Episode 8: Am I sick?

I am involved in about four kinds of therapy (emotional, physical, stress management, and a little pharmaceutical for good measure). The suggestion has been made to me (not by any of my therapists, have you) that perhaps I should pursue long-term disability. That means, by the way, that I could have in my medical history that I am disabled with a mental disorder. Oh yeah, and that the insurance company that pays for my disability-leave may divulge this information to whomever they see fit, as they are not bound by the confidentiality rules of medical providers.

You know what? I am not disabled. I am so able that I have endured this back-breaking, isolating job, in which I rarely, to never, get to experience my value, for nine years. I do not have a mental disorder. I have never been so rational as to stop this craziness. The tendency to medicalize burnout in a way that places all burden on the individual and their “sickness,” and not on the structure in which the individual is struggling and suffering, is beginning to really, really annoy me. “The personal is political” is filling my mind these days with a force and truth that it never had before. It is very convenient for those who wish to avoid a look at their own institutions, their rules and regulations, their values, their habits, and their patterns to medicalize anyone who does not persist within their structure. And guess who is formally in charge of this medicalization in an institution? The department of “human resources.” We are “resources,” like tanks of gas that fuel the institution and are available to use, to burn up, and burn out. Why? Because guess what: “There are a million people waiting in line to take your job” (heard that one before?). I am more than a human “resource,” to be consumed. And if I won’t be consumed anymore, that does not mean that I am disabled.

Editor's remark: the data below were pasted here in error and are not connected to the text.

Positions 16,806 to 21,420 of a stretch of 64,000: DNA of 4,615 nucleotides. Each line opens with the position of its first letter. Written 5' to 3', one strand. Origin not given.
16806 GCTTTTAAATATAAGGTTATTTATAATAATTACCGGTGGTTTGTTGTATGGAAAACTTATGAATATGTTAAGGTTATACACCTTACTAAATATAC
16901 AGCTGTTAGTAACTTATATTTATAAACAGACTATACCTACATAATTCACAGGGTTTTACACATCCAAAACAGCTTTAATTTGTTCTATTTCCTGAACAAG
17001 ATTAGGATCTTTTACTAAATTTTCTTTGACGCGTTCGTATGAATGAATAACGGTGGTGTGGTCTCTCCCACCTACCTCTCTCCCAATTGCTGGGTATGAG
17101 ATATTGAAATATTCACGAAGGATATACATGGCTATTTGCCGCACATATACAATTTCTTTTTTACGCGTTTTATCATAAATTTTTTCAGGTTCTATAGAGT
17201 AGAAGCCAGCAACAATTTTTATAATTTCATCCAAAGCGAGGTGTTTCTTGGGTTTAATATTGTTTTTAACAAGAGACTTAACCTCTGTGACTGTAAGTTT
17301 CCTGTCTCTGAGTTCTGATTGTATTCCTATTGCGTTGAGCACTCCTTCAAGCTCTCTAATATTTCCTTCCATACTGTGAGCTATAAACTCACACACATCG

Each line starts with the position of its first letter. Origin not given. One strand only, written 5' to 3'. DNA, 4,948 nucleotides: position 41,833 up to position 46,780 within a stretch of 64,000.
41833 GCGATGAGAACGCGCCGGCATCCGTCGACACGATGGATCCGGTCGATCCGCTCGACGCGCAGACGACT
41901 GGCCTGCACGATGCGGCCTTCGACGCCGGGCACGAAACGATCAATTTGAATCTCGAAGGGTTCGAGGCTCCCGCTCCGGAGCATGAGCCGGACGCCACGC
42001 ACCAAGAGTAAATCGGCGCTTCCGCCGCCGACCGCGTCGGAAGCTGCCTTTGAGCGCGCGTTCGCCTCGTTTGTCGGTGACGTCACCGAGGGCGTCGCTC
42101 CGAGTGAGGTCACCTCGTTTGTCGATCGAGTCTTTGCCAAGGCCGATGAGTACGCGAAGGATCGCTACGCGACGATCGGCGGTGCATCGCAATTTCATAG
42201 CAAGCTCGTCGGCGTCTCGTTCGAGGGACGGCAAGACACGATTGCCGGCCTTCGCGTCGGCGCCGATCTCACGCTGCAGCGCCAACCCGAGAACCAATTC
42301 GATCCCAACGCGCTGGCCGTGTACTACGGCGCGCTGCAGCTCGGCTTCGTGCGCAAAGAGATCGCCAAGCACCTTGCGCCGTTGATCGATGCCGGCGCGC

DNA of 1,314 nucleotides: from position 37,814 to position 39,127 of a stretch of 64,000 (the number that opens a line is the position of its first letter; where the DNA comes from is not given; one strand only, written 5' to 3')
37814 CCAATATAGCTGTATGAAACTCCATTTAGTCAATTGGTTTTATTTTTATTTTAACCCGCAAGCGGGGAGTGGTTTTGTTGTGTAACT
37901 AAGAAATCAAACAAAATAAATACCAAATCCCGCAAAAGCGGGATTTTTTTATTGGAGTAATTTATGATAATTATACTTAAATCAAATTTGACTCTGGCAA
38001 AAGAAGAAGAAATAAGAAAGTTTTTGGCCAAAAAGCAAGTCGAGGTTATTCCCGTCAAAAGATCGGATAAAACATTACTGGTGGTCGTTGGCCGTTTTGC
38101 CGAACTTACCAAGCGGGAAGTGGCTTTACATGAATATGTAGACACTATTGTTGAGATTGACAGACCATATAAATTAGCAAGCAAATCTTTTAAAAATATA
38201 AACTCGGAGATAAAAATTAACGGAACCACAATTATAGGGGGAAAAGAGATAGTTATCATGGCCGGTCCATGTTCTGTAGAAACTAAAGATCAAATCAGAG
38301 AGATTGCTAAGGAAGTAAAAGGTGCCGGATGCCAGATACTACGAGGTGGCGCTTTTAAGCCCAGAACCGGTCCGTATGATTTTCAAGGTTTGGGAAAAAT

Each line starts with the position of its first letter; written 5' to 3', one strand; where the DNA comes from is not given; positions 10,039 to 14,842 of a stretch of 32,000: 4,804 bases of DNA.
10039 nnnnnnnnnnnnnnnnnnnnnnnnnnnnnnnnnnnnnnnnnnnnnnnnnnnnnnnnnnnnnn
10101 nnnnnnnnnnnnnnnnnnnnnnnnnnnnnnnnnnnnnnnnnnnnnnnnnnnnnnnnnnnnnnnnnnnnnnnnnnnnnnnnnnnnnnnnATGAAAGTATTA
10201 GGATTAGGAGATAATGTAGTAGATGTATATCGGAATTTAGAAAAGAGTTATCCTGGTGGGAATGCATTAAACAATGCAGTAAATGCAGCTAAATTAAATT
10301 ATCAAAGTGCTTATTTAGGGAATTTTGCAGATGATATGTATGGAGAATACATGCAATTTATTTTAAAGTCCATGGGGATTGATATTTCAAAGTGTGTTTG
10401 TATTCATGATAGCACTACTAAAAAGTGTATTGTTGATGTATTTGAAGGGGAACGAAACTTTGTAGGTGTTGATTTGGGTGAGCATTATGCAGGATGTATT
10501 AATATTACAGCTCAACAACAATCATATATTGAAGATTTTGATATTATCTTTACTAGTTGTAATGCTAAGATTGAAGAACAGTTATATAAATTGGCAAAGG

All right. Let’s see if I can’t make this simple. It doesn’t always need an accompanying analysis. Plain is powerful:

I don’t want to feel anymore like all my life’s energies are going down a drain. I want my work to be valued. For me, I know now that it is simply not enough to have “faith” that my work is having a positive effect. I need feedback. I need to experience the positive feedback loop. Without that there is nothing to refuel my energy to work, to study, to give, to care.

I don’t want to feel anymore that in order to be a professional I must give up the rest of my life. I am a human being. I need to eat healthy food, I need to exercise, I need to be in nature, I need love, I need friends, I need to play with my dog, I need to read for pleasure, I need to relax, I need to be able to think and feel. I need to stop being on-call 24/7. I need to stop frantically running, running, running.

These shall be the boundaries, the commitments, the touchstones to remember as I try to make a new life.